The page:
Lucas finds his passion rooted in his own immigrant experience. His father was deported in 2010 to Brazil for driving without a valid license and passed away two years later. Unable to bury his father, he remains committed to justice for families everywhere. His favorite quote is from MLK Jr: “Injustice anywhere is a threat to justice everywhere. We are caught in an inescapable network of mutuality, tied in a single garment of destiny. Whatever affects one directly, affects all indirectly.” 

Shanta Farrington

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Shanta Farrington is the Digital Campaign Strategist for United for a New Economy. She is responsible for internal and external communication strategies via traditional media relationships, organizational messaging and maintaining a visible social media presence to advance our campaign priorities.

Originally from North Carolina, her path in the movement began by advocating for voting rights and environmental justice. Growing up in the South and seeing firsthand injustices of brown and black communities, is what keeps Shanta motivated and invested in building power to win. She has served as an AmeriCorps VISTA with immigrants and refugees in rural Colorado. Shanta currently sits on the executive committee for the Colorado Sierra Club and serves as Vice President of her local union.

In her free time, she loves to travel, reading and hiking the Colorado mountains. Shanta holds a B.A. in Politics and M.A. in International Relations-Politics from the University of Manchester UK.

Shanta’s Favorite Quote: “Nah.”-Rosa Parks.

Laurel Hayden

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Laurel Hayden is the Lead Organizer with UNE and is responsible for the local Westminster/Adams County chapter has been organizing since September 2015.  Highlights of her experience include meeting leaders in all corners of the community and working with them to build up their skills to lead their own organizing committees. Prior to joining UNE, Laurel earned her Masters in International Human Rights from the Josef Korbel School of International Studies. Laurel’s passion for workers rights and immigrant rights was exemplified through projects with the day laborer community in Denver fighting for stolen wages and their rights in the workplace. Before that, Laurel lived in Quito, Ecuador where she worked for the Federación Nacional de Organizaciones Campesinas, Indígenas y Negras (FENOCIN), a grassroots organizing group dedicated to mobilizing people to fight for Indigenous land and water rights.

Her passion for fighting for working families and immigrant rights stems from experiences within her own family, especially watching her Father navigate the role of an ally in his own life and workspaces. In her free time, Laurel loves to fly fish, hike, camp, ride horses, and snowboard. A quote that Laurel holds close comes from an Ojibwe ceremonial song, “We will stir the waters until one remembers.”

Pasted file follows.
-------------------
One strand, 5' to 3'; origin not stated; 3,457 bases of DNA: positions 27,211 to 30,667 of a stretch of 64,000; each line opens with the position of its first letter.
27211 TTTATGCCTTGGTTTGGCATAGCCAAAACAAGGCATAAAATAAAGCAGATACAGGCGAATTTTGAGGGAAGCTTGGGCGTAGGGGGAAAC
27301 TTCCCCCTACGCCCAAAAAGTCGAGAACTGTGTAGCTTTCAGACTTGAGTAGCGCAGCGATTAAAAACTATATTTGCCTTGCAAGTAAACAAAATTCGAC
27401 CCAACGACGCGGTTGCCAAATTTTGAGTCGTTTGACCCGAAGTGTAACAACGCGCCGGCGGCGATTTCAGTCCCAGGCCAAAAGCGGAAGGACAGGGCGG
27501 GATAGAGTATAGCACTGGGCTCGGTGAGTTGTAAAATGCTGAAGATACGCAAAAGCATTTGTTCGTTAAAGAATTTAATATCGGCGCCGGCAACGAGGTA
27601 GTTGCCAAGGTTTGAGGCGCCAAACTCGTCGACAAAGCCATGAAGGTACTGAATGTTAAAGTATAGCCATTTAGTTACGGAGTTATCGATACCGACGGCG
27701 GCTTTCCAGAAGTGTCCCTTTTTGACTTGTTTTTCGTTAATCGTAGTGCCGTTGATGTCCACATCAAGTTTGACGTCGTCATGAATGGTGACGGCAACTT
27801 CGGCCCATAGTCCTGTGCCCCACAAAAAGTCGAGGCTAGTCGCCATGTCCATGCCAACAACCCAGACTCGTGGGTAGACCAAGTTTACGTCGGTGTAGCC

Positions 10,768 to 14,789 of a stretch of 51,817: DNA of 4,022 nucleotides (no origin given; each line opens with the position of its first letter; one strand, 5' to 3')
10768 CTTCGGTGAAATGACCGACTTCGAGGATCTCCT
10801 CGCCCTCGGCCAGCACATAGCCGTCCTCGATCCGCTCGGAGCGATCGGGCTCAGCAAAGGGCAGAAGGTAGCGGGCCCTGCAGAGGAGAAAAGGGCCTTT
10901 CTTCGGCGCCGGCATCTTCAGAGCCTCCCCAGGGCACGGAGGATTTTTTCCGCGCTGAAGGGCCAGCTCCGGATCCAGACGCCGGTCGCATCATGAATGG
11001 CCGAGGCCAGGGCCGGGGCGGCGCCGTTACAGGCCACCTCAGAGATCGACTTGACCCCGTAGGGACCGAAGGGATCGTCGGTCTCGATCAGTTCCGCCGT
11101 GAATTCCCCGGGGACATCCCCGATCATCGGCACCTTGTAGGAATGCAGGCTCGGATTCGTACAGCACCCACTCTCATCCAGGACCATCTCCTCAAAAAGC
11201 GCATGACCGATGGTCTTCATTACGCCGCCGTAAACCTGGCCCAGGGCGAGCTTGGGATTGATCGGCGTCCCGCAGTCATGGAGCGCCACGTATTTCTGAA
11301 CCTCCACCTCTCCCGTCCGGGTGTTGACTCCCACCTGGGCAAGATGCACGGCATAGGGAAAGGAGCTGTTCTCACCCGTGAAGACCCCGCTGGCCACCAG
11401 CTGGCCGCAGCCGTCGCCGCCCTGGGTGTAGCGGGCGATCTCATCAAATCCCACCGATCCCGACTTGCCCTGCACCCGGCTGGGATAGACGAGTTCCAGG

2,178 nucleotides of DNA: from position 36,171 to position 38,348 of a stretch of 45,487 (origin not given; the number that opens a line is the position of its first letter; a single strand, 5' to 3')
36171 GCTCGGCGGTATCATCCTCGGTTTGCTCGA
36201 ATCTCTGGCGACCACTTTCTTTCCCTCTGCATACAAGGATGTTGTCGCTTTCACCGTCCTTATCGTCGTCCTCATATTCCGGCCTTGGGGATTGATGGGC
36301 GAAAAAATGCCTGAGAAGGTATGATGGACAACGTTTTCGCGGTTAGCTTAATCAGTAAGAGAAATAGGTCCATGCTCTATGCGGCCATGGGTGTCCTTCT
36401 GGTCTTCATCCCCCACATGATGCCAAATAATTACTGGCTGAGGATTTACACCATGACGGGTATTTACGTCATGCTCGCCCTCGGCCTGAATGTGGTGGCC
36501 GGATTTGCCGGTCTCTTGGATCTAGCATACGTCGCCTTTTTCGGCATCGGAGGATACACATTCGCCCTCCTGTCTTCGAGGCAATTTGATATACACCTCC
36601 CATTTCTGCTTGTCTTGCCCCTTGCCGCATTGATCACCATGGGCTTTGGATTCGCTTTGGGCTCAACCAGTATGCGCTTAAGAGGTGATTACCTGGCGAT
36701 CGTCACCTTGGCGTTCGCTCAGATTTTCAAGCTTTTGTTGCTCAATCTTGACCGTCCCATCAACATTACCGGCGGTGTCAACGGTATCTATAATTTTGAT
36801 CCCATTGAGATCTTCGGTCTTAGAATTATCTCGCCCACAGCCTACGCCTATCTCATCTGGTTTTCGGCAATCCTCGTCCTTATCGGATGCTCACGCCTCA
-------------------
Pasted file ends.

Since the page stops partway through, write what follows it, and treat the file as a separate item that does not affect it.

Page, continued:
Eric Leveridge

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Eric Leveridge is a policy analyst at United for a New Economy. He joined UNE after interning with the policy team, and he works closely with the organizing team and UNE’s partners to provide research and analysis in support of their campaigns.

Originally from Oklahoma City, Eric began his career in law, focusing on immigration law and policy and international human rights. Frustrated with the legal profession, he moved to Denver in 2015 to support grassroots social justice movements. He previously interned as an immigrant rights organizer with Coloradans for Immigrant Rights in Denver. Eric is passionate about economic justice and believes that everyone is his community deserves to live and work with dignity. He holds a law degree from American University in Washington, D.C. and a master’s degree in social work from the University of Denver. He lives in Denver with his partner Amy and their corgi Arlo.

Favorite quote: “If you have come here to help me, you are wasting your time. But if you have come because your liberation is bound up with mine, then let us work together.” – Aboriginal activists group, Queensland, 1970s

Jazmine McGill

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Jazmine McGill is a Community Organizer for United for a New Economy. She’s a recent college graduate from the University of North Texas where she received a Bachelor’s of Science in Sociology. She is a national scholar who dedicated her educational career to studying racial inequalities and stratification in the United States.  Growing up in a low-income area, learning and living the struggles of her community, and working with people from cultures all over the world has inspired her to become a community organizer.  She is particularly passionate about race relations, racial justice, issues of class, and gender equality.